Tales of Magic and Misery is a collection of short stories spanning my career, from the Demon Squad to my attempts at horror, all the way to my most recent creations, including a sneak peak into the Tales of a Prodigy world. As a bonus, Tales of Magic and Misery will include stories from a number of other authors, giving readers a peek into new worlds. Alongside a never before released story by C.L. Werner ToMM includes: Armand Rosamilia, Nathaniel Connors, Adrian Collins, Danielle Ackley-McPhail, R.B. Wood, N.X. Sharps, Daniel Weaver, Amanda Shore, Glenn Hefley, Chris Garrett, GR Matthews, and J. Cameron McClain. Below is an exceprt of Evilution, a never before released short story I'd written a couple years back.
The sun split the cracks between the skyscrapers while spears of light pierced the gloom. Morgan shielded his eyes as a musky breeze whipped past, vying to steal his breath. The rigid solidness of the wall at his back felt miles away. His feet swung from the ledge.
Tomorrow was reclamation day. If they had their way, this would be the last dawn he would ever see.
Morgan pulled his gaze from the streaked, magenta sky and looked past his dangling boots. A dozen stories below, the roaches of society scurried about their morning rituals across the blackened carcass of the road. He could barely hear their passage. The wind conspired against his ears and threatened to yank him from the ledge. Morgan wondered if he should let it.
He drew up short at the thought, derailing the morbid feeling with thoughts of Karen. Though she was gone, little more than a memory of a life that had long since turned to ash, she was the only happiness he could still recall. Morgan clutched to the fleeting images of her crystalline eyes, the dimples that creased her cheeks when she laughed, the spattering of freckles across her nose. For that moment, she was his once more. His heart skipped and sputtered as he breathed a weary sigh. It was all a lie.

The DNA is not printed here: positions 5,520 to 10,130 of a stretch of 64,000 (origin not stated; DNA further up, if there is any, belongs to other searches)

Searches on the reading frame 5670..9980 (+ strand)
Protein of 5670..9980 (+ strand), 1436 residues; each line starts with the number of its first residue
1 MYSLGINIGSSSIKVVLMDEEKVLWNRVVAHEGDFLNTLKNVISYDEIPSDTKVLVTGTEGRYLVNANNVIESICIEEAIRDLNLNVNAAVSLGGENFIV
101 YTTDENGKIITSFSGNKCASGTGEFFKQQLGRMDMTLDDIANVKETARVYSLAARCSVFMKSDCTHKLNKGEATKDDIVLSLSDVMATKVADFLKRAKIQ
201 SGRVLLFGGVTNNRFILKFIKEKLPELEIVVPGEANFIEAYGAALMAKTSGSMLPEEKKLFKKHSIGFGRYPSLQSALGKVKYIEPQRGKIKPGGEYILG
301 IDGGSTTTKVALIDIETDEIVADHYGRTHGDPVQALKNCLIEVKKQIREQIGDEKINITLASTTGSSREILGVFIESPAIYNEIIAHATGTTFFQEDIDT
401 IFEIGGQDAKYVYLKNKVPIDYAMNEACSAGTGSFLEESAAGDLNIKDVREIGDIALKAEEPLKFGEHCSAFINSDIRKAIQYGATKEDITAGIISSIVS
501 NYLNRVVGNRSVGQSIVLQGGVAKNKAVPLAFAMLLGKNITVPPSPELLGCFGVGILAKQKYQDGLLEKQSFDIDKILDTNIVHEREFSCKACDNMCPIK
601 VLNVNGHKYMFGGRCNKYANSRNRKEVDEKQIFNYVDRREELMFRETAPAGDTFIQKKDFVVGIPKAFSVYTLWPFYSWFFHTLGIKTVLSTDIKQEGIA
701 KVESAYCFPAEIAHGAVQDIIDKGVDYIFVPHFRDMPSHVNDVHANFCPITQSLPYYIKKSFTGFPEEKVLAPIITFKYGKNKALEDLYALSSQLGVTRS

The whispers in his head carried on without fail, nothing to indicate his momentary lapse had been identified. The garbled transmission chattered incessantly, transmitting encoded bits of his being into space where a satellite parsed and cataloged his every emotion. He had no doubt the EMPs would have spammed him with endorphins had they sensed his mood and correlated his location but he felt nothing. Morgan loosed a ragged chuckle.
The coyote had told him how to deceive the sensors, how to stay off the radar until they could outfit him with a blocking device, but he hadn’t believed something so simple would fool the chip embedded within his spine. Perhaps there was still some hope to be had. He wouldn’t have imagined it just weeks before.
Three years on the public dole, reclamation loomed.